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Software components for data protection, secure storage and transfer

Unwanted Zero-Width Characters

Also by EldoS: CallbackProcess
A component to control process creation and termination in Windows and .NET applications.
Posted: 03/19/2013 11:58:13
by Peter Cattlin (Standard support level)
Joined: 03/19/2013
Posts: 1

I am using SSHBlackbox.VCL to develop a client in Delphi XE2 for connecting to
a linux shell via SSH. The code is pretty much copied from the ClientDemo sample, with data handling as follows :-

procedure TfrmSSH.HandleOnData(Sender: TObject; Buffer: pointer; Size: integer);
  S: AnsiString;
  SetLength(S, Size);
  Move(Buffer^, S[1], Size);

My own proc ProcessSSHEscape conducts a variety of functions related to the processing of ANSI escape sequences. Much use is made of Regular Expressions as a means of capturing these sequences. Occasionally, the regular expressions fail because the sequence is interrupted by what seem to be unicode zero-width characters.

The particular flavour of PCRE regular expression engine does not recognise \u patterns, hence I cannot even try removing the most common zero-width characters \u200B and \uFEFF using TRegEx.Replace methodology. Neither can I remove non-ASCII characters with '' using a replacement pattern [^\x00-\xFF], not that I would favour this as a permanent solution. The regular expression engine will simply not recognise the problematic characters.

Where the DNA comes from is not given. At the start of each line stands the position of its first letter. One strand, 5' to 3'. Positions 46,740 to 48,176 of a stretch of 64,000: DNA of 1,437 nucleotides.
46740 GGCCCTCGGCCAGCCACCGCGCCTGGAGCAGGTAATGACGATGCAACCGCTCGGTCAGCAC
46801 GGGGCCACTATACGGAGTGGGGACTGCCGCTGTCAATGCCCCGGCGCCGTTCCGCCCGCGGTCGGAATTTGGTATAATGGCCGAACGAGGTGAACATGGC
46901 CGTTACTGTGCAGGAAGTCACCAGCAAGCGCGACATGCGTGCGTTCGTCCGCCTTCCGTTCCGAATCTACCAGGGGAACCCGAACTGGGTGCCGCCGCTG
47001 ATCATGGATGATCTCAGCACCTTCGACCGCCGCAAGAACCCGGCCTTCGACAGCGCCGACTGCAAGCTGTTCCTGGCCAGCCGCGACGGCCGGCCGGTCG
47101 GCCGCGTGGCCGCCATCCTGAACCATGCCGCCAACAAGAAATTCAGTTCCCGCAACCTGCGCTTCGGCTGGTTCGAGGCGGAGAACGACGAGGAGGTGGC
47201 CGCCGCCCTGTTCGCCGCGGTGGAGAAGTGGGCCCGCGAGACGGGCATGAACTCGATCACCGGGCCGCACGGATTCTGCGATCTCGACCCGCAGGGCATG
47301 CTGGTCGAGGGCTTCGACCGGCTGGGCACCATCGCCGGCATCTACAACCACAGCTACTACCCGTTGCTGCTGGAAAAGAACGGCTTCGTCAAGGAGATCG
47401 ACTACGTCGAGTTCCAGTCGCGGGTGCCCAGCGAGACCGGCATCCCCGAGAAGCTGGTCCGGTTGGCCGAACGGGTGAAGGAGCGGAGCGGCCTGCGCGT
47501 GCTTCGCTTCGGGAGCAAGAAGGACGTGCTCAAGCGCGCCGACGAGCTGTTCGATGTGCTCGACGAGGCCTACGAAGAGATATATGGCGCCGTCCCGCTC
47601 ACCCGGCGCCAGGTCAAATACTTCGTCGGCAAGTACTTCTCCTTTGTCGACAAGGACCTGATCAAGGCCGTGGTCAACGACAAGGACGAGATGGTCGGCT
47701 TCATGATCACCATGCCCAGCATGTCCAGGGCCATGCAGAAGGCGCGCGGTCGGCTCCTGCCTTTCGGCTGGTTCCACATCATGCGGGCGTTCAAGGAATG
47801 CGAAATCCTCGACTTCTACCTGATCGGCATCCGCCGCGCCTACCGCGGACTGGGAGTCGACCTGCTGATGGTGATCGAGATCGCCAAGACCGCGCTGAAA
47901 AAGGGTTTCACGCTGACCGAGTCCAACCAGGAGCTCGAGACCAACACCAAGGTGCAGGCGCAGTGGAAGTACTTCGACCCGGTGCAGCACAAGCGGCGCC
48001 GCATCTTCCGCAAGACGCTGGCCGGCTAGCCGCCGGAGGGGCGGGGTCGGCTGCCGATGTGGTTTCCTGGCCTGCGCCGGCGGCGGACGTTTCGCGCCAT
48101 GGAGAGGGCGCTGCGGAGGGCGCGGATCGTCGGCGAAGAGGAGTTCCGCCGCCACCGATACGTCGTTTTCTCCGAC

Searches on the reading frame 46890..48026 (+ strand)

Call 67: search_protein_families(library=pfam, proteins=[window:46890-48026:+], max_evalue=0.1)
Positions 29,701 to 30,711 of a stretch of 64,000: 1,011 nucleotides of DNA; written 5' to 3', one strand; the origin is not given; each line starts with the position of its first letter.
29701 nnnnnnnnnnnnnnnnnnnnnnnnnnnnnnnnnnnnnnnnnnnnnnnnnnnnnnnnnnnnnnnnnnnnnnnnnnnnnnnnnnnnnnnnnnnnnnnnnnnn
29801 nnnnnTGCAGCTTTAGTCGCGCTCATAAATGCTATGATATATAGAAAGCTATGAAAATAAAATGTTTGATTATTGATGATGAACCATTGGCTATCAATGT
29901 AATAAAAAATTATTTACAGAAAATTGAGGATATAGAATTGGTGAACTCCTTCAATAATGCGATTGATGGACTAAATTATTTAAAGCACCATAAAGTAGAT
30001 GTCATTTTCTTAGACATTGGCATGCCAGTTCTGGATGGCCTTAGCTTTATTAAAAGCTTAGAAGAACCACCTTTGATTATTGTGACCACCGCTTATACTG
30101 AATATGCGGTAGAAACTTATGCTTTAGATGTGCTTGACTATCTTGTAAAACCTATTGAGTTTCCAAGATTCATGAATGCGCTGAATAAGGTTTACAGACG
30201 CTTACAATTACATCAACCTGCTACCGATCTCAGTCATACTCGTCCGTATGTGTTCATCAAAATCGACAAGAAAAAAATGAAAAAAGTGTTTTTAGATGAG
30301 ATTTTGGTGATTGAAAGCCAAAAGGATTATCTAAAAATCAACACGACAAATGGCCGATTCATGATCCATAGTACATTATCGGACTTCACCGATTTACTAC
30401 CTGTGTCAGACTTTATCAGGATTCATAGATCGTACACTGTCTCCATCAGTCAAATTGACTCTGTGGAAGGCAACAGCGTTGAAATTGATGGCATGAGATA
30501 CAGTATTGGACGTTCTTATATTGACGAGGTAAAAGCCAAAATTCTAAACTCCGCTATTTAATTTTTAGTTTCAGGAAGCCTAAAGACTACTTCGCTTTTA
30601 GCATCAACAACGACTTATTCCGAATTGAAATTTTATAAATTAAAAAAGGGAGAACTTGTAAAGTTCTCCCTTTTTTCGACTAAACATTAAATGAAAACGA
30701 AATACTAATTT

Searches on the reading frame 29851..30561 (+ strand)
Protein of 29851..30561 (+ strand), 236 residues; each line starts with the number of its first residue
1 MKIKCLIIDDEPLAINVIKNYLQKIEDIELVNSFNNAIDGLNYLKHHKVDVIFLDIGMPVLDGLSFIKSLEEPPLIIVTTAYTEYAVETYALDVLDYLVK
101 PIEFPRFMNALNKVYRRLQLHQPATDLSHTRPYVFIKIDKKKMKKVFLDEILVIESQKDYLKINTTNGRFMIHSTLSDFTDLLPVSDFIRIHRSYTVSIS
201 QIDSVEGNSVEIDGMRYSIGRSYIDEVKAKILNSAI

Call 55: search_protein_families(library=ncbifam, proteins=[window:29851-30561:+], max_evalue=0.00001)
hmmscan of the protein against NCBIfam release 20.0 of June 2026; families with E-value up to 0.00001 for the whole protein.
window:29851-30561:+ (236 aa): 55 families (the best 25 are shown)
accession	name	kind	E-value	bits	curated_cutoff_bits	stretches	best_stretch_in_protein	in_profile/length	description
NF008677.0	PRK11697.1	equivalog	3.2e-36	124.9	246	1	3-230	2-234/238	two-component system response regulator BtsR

Could you please suggest some means of cleaning the data string of these zero-width nuisance characters, preferrably using some means of configuring one or more of the socket components. The full list of components is as follows :-


I have tried changing TerminalType in TElTerminalInfo and UseUTF8 in TElSSHClient, to no avail.
Posted: 03/19/2013 12:05:24
by Eugene Mayevski (EldoS Corp.)

SecureBlackbox treats transported data as opaque binary data and doesn't modify them in any way. It's up to the application to perform any conversion or cleanup if necessary (filenames and ASCII mode in FTP and SFTP are a different case). If you receive anything as an escape sequence in SSH, you do the cleanup.

Personally I recommend you to keep away from regular expressions if you have a fixed set of rules. It's almost always more efficient to write special procedures for each rules, than rely on the regexp engine which then fails or limits you (as in your case) and almost always works much slower than the routine you write yourself.

Sincerely yours
Eugene Mayevski



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